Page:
Precedents of Indictments. By THOMAS WILLIAM SAUNDERS, Esq.,
Barrister-at-Law, Recorder of Bath. London: LAW TDES
Office. Mr. SAUNDERS says truly in his preface that every practitioner in the criminal courts has at times experienced the want of some portable and readily accessible collection of precedents to assist his own judgment when suddenly called upon, as is commonly the case, to prepare an indictment. True that a great number of skeleton forms are to be found in Archbold; but they are scattered about in various parts of a large volume devoted to other branches of the criminal law, and, therefore, troublesome to carry and tedious to discover. In Cox's Criminal Cases, many of the reports set out the indictments that were the subject of decision, and the appeudices to the twelve portly volumes have gathered a great number of rare and valuable precedents; but these are a library in them. selves, which it would be impossible to carry to the places where the services of counsel are required. Seeing, what were his own wants, it occurred to Mr. Saunders that if he were to gather together from the best authorities a collection of precedents of indictments in a small volume, which might be easily carried to the courts in the bag, it might be an acceptable contribution to the practical law library. The result is the little book before us. But, though small in bulk, it abounds in useful matter. A short introduction conveys some excellent instructions for the framing of indictments generally. The precedents are arranged conveniently under the headings of the various crimes, which are placed in alphabetical order, so that whatever is wanted can be readily found. If there have been decisions upon the forms of indictments in any cases, these are stated in a note to the precedent itself. A copious index is subjoined. Altogether, it is a book the most practically useful that has come under our notice for some time. It should be added that at the heading of each precedent it is stated if it is under statute or at common law, with reference to the title and section of the former.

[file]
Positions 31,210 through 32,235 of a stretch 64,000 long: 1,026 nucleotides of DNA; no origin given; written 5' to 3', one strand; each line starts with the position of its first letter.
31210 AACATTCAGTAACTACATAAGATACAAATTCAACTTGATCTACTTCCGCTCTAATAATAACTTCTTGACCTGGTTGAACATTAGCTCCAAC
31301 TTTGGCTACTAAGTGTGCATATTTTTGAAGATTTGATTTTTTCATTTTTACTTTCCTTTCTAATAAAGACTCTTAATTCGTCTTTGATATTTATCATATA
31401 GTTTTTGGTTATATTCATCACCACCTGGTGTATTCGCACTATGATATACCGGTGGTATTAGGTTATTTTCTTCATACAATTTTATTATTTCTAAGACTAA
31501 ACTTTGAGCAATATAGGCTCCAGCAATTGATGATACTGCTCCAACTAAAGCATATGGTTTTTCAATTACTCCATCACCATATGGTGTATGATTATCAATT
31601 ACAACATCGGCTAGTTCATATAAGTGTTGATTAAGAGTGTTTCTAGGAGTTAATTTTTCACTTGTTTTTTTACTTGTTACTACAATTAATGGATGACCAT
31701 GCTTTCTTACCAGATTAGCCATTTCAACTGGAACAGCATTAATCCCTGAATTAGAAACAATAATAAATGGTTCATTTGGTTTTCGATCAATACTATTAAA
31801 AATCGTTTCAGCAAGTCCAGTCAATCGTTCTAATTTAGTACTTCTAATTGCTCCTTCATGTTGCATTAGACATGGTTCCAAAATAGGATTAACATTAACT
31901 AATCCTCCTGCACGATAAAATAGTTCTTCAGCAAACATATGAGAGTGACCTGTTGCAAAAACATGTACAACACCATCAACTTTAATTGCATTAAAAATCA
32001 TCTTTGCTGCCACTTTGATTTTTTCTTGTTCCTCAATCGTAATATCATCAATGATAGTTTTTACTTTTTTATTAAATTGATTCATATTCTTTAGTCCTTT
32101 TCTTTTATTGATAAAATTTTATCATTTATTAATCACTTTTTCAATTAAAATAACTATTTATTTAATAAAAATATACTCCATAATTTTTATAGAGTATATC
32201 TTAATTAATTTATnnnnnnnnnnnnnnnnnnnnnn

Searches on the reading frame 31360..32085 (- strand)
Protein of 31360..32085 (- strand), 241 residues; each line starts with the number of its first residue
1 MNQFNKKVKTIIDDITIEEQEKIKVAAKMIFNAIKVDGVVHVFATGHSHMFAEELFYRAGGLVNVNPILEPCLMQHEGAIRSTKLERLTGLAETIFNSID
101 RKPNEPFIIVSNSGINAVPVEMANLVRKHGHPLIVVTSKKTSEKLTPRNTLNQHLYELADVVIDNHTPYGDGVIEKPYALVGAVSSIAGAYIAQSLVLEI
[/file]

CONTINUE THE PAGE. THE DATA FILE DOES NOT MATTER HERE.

- the many